Demand for rental property in the UK is outstripping supply, an imbalance that is driving up rates.
The private rented sector in the UK remains highly sought after, as high house prices and a rising cost of living leaves many potential homeowners unable to climb onto the property ladder. Instead, renting has become the long-term option, with "Generation Rent" growing in size.
The recently introduced mortgage restrictions in the UK have only fuelled that interest, as buyer sentiment cooled and sales slowed down. Others who are not cautious in the face of the general election may also be less urgent to purchase property, as moderating house price growth reduces the urgency to move quickly before costs become even more expensive.
This climbing demand has left supply struggling to catch up. Indeed, according to Countrywide plc, the UKâs largest lettings agency, the average UK rent climbed 2 per cent year-on-year in January 2015 to Â£836 per calendar month.
Rents are higher among newly let properties, rising 2.8 per cent to Â£883pcm. Within that sector, one and two-bedroom properties have seen the greatest increase in rent - up 8.5 per cent and 3.6 per cent to Â£751pcm and Â£810pcm respectively. Three-bedroom properties have seen rent climb 1.6 per cent to Â£930pcm, whilst four-bedroom plus properties are seeing a 3 per cent decrease to Â£1,345pcm.
Greater London leads annual growth with a leap of 10.6 per cent to Â£1,265pcm, followed by Wales (6.1 per cent to Â£666pcm) and the South West (4.1 per cent to Â£765pcm).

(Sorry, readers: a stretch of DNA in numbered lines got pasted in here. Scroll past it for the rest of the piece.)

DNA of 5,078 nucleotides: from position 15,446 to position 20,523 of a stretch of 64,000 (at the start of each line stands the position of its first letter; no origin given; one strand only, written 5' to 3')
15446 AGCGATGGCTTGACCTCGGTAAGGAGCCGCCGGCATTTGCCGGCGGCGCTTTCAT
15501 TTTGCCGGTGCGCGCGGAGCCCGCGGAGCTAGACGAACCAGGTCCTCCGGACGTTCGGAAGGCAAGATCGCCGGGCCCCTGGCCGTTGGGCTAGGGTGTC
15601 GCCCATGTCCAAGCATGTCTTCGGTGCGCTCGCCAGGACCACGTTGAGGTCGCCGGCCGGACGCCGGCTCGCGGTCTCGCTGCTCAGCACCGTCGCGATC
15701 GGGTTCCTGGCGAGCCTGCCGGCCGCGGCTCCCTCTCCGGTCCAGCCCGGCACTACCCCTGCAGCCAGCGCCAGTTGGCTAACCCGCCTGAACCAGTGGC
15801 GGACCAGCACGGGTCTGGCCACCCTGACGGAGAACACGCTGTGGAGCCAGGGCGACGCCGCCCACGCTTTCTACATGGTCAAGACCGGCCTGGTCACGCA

The only region to see a decrease in rent year-on-year is the South East, down 4.1 per cent to Â£1,035pcm. This is due to a fall in demand for rental accommodation in the South East, as more tenants move out of the private rented sector and into the owner occupier sector.
A similar trend is observed among renewed tenancies, with the South East, Wales and the North of England seeing rents fall 0.5 per cent to Â£1,010pcm, 0.7 per cent to Â£592pcm and 1.2 per cent to Â£599pcm respectivey.
Scotland has recorded the greatest increase - up 5 per cent year-on-year to Â£634pcm - followed by Greater London (up 4.7 per cent) and the Midlands (up 3 per cent).
Commenting on the Index Nick Dunning, Group Commercial Director at Countrywide plc, says: "With a growing population of lifetime renters, increasing the amount of good quality, affordable rental accommodation is needed to meet this demand."
âWith banks making it easier for landlords to offer longer tenancies and with more competitive buy-to-let mortgage products available, now is an ideal time for landlords to expand their portfolios and provide a more diverse range of affordable rental properties throughout the UK, not just in London and the South East as many would expect," he adds.